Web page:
Across the Corn Belt, some light precipitation (rain and snow) is overspreading the upper Midwest. Elsewhere, warm weather across the southern Corn Belt contrasts with a lingering chill in the Great Lakes region. Current snow depths include 13 inches at Minneapolis-St. Paul, Minnesota, and Grand Rapids, Michigan.
On the Plains, warm, windy weather covers much of Texas, Oklahoma, and eastern Kansas. In addition, topsoil moisture is limited on the southern Plains—76% very short to short in Texas on March 9. As a result, there is an enhanced risk of wildfires today, especially in western sections of Texas and Oklahoma. Farther north, a mixture of rain and snow has developed across South Dakota.
In the South, rain is confined to a small area along the central Gulf Coast. Elsewhere, warm, dry weather favors an acceleration of spring fieldwork.
In the West, lingering rain and snow showers are confined to the northern Intermountain region. Meanwhile, unfavorably warm, dry weather covers California. According to the California Department of Water Resources, the water content of the high-elevation Sierra Nevada snowpack stands at 8 inches, just 30 percent of normal.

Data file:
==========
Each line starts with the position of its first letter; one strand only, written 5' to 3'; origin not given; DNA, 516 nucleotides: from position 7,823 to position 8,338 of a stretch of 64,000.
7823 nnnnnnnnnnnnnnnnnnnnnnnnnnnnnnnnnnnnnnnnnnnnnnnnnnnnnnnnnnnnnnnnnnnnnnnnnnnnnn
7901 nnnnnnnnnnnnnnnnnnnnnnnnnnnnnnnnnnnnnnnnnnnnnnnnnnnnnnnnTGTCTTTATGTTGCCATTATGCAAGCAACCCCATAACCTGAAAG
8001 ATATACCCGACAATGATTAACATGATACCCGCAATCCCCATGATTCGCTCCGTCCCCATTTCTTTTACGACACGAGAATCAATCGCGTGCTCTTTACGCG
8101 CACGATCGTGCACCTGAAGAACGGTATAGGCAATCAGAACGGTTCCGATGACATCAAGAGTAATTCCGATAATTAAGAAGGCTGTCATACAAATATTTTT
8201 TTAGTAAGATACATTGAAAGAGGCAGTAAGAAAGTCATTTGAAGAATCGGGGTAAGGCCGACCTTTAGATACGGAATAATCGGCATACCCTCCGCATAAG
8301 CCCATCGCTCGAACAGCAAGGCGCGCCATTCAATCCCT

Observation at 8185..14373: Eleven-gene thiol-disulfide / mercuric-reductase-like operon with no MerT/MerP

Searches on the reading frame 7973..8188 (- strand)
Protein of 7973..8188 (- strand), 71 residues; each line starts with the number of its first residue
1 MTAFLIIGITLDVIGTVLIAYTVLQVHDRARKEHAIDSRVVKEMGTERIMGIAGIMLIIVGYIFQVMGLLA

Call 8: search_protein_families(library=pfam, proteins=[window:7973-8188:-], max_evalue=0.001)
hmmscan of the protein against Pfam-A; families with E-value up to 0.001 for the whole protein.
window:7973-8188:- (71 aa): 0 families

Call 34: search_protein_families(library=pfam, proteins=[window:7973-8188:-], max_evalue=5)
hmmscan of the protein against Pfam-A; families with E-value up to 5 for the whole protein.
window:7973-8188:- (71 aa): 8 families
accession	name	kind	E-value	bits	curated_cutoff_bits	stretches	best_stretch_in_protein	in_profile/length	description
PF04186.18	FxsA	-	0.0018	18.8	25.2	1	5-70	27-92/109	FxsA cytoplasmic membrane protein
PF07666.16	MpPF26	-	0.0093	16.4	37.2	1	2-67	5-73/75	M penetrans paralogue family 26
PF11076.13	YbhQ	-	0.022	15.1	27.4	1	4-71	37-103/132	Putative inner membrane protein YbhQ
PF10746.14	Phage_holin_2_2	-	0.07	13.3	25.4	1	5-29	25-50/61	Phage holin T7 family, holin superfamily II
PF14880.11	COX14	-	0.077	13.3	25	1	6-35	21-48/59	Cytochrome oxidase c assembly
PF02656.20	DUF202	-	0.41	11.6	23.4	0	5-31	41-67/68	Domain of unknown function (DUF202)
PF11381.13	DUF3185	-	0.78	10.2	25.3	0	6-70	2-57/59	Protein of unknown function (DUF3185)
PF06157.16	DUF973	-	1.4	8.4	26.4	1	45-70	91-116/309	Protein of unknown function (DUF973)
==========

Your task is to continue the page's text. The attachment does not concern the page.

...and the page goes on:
A developing storm centered over the central High Plains will move generally eastward, reaching the northern Mid-Atlantic States by late Wednesday and the New England coast on Thursday. Snow will fall north of the storm’s track, with significant accumulations expected from northern Illinois to Maine. Showers and thunderstorms will occur in the vicinity of the storm’s trailing cold front, mainly along the Gulf Coast and from the middle Mississippi Valley into the Mid-Atlantic region. Storm-total precipitation could reach 1 to 2 inches in the central Gulf Coast region and from the middle Mississippi Valley to New England. A sharp but short-lived cold snap will trail the storm across the Midwest and Northeast. Meanwhile, dry weather will prevail through week’s end in California, the Great Basin, and the southern High Plains.
Looking ahead, the6- to 10-day outlook calls for colder-than-normal conditions across the eastern half of the U.S., excluding southern Florida, while near- to above normal temperatures will prevail from the Pacific Coast to the High Plains. Meanwhile, near- to below-normal precipitation across most of the U.S. will contrast with wetter-than-normal weather along the Atlantic Seaboard.